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Three Top Marketers Talk How to Deal With Agencies and Data

CMOs From E-Trade, Nationwide, Chobani Offer Best Practices

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Fear that an agency might hold a client's data "hostage" to keep an account, and use the data to benefit other clients, has marketers lawyering up and realizing how blurry rules around data ownership can be. But it's not all on the agency. Marketers need to be clear about what's off limits and be open to sharing data if they want agencies to produce good work. Here are some best practices from chief marketing officers on how clients and agencies can avoid conflicts over data.

LIZA LANDSMAN, E-Trade

Liza Landsman
Liza Landsman

1. Manage customer and prospect data. Customer transactions, cookies, tags and the like offer vast opportunities, but you need to anticipate data usage by internal and external parties (DMPs, DSPs, media-mix modeling, etc.) to ensure all rights/usages are included in your contracts and that you have the rights to take this information with you if you switch vendors.

2. Demand transparency. With real-time bidding, exchanges and a variety of third parties in the mix, ensure your agency is providing transparency into performance, cost mark-ups and whether your data is being used within proprietary agency tools to benefit anyone besides you.

3. Stay ahead of regulations. Make sure your marketing, legal and procurement teams are up to date on the latest regulations. Staying ahead of the curve helps avoid contracting multiple times for data usage and access for different purposes.

MATT JAUCHIUS, Nationwide

Matt Jauchius
Matt Jauchius

1. Don't hand over customers' personally identifiable information. We sign our contracts so we have customer data or even prospect data within the walls of our consumer-protection IT cyber-security policies. We have intellectual-property and entertainment lawyers on staff who read every contract and counsel me before I sign contracts.

2. Embrace agencies' proprietary offerings. Over the last year, agencies have been developing their own proprietary sources of data and models. If I have a media agency offering to get low-cost auto-insurance leads on the internet, and I can sell business off those, that's what I'm going to evaluate them on -- their performance. As a marketer I'm less worried about owning that data.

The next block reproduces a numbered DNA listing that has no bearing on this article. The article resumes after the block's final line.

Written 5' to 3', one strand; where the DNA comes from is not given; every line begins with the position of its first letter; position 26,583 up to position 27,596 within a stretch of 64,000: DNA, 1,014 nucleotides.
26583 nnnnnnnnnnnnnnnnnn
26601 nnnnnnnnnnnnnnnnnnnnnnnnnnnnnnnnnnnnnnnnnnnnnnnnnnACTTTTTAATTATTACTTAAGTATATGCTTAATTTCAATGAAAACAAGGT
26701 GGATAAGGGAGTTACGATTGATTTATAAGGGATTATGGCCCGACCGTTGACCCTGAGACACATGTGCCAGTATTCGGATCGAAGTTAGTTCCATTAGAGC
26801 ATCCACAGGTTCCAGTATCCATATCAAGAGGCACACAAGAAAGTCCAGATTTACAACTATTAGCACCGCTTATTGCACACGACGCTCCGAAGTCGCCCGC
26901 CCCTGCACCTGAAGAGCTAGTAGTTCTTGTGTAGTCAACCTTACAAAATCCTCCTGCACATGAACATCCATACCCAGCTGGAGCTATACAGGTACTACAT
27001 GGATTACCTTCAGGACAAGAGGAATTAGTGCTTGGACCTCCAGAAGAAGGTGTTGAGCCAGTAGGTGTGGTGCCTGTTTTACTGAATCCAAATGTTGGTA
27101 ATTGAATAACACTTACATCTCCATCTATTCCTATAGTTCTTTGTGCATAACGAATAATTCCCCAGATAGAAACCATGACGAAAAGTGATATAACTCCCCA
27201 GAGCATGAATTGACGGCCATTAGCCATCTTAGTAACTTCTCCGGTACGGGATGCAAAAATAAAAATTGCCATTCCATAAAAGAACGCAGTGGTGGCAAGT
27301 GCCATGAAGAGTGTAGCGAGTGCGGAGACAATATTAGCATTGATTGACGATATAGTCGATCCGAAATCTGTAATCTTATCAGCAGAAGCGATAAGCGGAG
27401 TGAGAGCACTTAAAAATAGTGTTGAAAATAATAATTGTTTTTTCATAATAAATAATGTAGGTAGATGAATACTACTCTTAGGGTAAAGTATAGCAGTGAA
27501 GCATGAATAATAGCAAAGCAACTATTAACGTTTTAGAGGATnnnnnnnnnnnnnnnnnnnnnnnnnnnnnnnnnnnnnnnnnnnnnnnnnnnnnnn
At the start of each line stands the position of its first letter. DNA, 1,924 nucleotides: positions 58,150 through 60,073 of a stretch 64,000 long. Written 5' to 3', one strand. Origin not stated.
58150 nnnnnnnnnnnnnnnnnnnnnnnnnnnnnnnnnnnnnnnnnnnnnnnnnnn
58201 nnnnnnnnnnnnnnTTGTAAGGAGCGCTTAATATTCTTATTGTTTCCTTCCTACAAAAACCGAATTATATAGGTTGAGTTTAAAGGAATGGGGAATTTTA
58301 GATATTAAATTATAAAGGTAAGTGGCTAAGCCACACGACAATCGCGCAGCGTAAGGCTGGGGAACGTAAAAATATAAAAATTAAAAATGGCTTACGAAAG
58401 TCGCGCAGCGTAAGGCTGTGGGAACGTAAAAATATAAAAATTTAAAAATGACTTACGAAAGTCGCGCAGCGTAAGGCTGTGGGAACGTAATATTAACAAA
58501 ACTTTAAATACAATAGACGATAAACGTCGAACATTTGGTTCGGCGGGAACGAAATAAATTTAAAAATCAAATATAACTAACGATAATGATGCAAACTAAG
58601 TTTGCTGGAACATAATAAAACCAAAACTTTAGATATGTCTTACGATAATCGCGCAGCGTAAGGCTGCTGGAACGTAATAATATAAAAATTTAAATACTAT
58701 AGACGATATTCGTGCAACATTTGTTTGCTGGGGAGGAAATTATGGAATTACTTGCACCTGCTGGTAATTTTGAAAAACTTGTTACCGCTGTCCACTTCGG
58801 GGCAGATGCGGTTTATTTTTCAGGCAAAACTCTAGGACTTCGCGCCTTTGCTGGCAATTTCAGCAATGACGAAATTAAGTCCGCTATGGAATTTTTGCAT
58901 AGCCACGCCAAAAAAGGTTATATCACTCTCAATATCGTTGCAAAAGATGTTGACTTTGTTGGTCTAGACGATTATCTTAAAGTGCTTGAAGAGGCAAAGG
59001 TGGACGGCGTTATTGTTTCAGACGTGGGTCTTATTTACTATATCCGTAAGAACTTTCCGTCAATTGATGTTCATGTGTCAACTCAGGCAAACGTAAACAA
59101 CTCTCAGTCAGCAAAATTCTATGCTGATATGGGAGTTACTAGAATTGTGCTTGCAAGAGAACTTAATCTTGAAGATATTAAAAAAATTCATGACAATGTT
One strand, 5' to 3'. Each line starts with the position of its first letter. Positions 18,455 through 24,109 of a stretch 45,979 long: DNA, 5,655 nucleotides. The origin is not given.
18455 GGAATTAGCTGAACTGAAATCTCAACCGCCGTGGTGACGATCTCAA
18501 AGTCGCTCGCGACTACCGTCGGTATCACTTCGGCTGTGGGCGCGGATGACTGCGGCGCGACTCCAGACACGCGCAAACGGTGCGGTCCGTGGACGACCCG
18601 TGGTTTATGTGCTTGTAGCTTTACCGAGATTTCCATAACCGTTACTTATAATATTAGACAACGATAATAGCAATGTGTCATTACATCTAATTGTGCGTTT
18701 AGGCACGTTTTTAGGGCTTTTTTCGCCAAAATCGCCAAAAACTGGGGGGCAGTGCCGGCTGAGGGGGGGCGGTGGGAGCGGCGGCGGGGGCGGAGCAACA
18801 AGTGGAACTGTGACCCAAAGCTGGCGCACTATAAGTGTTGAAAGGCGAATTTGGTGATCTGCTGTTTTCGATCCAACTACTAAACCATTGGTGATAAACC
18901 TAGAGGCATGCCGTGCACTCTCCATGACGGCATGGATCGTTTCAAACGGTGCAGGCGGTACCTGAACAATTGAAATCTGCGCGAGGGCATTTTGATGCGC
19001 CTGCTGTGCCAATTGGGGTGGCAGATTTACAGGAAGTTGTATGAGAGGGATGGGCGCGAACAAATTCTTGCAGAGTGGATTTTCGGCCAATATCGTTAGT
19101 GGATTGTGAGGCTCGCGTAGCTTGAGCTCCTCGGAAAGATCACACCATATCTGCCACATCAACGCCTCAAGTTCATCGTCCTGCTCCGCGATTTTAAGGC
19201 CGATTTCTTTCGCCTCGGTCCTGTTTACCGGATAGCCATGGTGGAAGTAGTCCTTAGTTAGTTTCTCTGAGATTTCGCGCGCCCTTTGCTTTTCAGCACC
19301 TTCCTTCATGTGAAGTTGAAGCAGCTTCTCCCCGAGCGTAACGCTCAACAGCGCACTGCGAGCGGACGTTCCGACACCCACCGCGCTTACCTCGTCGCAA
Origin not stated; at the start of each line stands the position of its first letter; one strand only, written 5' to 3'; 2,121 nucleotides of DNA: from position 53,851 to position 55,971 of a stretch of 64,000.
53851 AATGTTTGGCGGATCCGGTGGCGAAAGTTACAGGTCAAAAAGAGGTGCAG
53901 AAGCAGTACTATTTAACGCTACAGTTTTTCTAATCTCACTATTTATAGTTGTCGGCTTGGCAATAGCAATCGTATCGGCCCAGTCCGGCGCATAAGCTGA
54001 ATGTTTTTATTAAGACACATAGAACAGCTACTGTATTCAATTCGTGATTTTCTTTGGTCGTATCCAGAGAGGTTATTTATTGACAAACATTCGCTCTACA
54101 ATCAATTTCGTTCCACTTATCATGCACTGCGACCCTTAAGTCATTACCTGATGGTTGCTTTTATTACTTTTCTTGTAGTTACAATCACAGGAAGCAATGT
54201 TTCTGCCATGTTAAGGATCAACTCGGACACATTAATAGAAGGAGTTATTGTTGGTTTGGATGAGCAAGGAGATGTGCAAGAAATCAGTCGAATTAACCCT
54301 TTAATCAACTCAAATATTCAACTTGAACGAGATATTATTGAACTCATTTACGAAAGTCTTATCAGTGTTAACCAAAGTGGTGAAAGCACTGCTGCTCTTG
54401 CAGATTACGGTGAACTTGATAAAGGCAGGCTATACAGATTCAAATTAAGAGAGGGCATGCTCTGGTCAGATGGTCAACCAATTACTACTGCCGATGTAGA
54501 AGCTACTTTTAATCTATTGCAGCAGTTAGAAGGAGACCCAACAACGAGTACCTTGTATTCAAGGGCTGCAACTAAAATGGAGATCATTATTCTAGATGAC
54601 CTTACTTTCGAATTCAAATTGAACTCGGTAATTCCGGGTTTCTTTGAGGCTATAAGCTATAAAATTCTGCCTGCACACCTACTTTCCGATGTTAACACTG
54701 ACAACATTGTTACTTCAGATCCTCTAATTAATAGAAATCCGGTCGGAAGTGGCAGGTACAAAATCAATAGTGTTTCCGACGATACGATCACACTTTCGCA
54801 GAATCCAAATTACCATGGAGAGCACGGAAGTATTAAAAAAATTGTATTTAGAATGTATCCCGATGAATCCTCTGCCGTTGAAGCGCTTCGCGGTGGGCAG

3. Back up your data. You want to do business with people you trust. But to avoid getting into a situation in which an agency can hold your data hostage, you probably ought to come up with a strategy to have data backups.

PETER MCGUINNESS, Chobani

Peter McGuinness
Peter McGuinness

1. The client owns the sales and customer data. That's clear-cut and dry. It's painful, but we have to hammer out all [the ownership details] in the beginning, with a lot of lawyers. Back in the day, we worked off a one-page letter of agreement. Now contracts are hundreds of pages.

2. Ownership depends on agency scope. If we contracted an agency to generate data, we own it. If it was a proactive assignment and not in the scope, then we probably don't. But contracts should outline more scenarios. It's not a black-and-white world. If it's syndicated data at an agency, we don't own it and it's OK to use it to formulate trends, vs. our sales, brand and customer data.

3. Use your moral compass. Everyone has more of a moral obligation to be transparent about how our data is stored. We rely on that moral compass.

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